Alternative vs traditional – which office environment works best?

Steve Preston columnist

Steve Preston, founder and managing director of Heat Recruitment

When it comes to tea, few nations can beat the UK. In fact, we rank third in the world with the average person drinking around 876 cups of the stuff every year. We’re also big on our coffee too, with over 24,000 coffee shops dotted all over the country, and this is growing by 5% each year.

Driving much of this is the growth of the coffee shop as an alternative office location and the widespread adoption of flexible working practices.

But does this mean the end of the traditional office as we know it?

With remote working on the rise, many businesses are reinventing their workplaces by introducing break-out and creativity zones in their offices. Some are even doing away with offices altogether in favour of laid-back co-working spaces and noisy coffee shops in which to conduct meetings.

This makes sense for some people, but not all.

After all, we each spend around 70% of our working week performing a work-related task. So, it makes sense to do it in an environment that is both enjoyable and stimulating.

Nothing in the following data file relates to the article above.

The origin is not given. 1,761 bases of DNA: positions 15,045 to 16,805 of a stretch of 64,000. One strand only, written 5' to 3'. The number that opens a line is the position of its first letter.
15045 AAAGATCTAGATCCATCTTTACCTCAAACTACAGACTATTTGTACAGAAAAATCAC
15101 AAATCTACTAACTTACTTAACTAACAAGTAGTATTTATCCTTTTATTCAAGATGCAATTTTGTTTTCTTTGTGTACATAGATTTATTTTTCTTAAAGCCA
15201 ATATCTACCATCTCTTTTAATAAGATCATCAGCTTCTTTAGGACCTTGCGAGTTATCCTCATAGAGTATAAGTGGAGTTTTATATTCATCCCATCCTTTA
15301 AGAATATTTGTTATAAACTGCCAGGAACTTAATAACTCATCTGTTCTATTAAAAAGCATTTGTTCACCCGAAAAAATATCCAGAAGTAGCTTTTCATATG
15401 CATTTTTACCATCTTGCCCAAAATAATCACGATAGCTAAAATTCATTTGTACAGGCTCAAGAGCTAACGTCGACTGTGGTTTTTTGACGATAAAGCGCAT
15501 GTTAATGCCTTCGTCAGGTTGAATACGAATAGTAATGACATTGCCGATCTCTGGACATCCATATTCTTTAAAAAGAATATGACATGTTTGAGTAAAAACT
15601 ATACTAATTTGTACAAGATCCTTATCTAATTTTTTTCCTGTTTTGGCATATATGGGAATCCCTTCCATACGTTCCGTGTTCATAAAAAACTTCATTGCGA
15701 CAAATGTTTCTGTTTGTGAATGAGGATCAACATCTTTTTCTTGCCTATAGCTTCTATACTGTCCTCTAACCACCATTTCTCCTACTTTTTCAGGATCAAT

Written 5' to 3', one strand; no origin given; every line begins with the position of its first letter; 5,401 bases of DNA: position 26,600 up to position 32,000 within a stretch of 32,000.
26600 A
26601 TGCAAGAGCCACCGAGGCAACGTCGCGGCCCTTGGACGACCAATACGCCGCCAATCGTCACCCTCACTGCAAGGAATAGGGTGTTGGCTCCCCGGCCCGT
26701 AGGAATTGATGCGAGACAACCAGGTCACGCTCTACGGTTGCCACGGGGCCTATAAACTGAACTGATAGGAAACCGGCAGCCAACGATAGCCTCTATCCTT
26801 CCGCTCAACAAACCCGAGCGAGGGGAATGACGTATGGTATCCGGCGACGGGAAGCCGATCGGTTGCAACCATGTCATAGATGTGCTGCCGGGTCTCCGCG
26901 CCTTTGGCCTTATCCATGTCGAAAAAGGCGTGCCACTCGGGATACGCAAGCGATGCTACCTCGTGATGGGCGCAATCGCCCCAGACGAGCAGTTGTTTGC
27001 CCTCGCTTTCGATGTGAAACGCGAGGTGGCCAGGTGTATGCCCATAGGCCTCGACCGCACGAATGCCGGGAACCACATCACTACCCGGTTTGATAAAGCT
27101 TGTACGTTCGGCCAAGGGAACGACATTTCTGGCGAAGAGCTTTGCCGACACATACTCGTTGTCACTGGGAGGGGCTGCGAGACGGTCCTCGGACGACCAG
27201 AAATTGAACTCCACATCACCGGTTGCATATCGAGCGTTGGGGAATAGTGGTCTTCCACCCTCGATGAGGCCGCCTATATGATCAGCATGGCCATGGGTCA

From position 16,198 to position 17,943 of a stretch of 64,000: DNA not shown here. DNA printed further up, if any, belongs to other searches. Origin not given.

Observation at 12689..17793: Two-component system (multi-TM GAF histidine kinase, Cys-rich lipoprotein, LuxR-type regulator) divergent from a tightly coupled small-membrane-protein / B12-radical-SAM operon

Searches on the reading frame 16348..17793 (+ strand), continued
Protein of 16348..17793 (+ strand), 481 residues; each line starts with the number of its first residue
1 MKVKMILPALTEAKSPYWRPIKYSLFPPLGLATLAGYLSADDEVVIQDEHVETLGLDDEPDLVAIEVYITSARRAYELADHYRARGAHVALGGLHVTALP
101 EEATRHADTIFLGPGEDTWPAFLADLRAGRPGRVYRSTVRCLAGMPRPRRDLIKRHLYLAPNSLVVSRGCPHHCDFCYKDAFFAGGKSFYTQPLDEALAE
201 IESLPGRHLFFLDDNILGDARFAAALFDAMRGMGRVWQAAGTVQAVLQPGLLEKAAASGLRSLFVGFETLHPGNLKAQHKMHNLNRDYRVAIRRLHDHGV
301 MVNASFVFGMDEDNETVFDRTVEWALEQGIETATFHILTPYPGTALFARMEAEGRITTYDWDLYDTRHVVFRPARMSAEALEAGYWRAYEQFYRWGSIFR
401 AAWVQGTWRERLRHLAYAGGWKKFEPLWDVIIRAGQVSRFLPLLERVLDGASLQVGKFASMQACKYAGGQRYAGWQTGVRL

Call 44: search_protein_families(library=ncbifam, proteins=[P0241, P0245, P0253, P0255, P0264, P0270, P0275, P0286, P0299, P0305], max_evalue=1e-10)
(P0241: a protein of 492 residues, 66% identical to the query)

However, which environment is more productive? Office? Coffee shop? Co-working environment? Home?

Research published by Cornell University found that speaking to a colleague face to face and asking them to do something is 34-times more effective than asking the same question via email. This would suggest that the isolation of the home office is not as effective as a ‘busy’ location when it comes to getting things done. Certainly when it comes to those in a management position.

Indeed, further research has shown that people tend to work more effectively when there are others around them – it’s known as the audience effect and is as common to business as it is to sport. The reason you see professional cyclists huddle together isn’t just because of slipstreams – it’s because they go faster when there is a steady pacemaker leading the pack.

Mental effort, it seems, is contagious. Simply being around others who are working is enough to make us work harder, too. Moreover, it makes us happier too.

Humans are social beings by nature and, when it comes to problem-solving and brainstorming activities, as well as creating a positive environment that will reduce stress and boost mental wellbeing, the office – whether in the traditional sense or not – can work wonders.

Indeed, with 1 in 4 workers in the UK reportedly suffering from work-related stress each year, the consequences of not being in the right environment can be detrimental both to the business and the individual themselves.

So, the question has to be asked – What do you think is the most effective working environment is for you and your teams?

enewsletter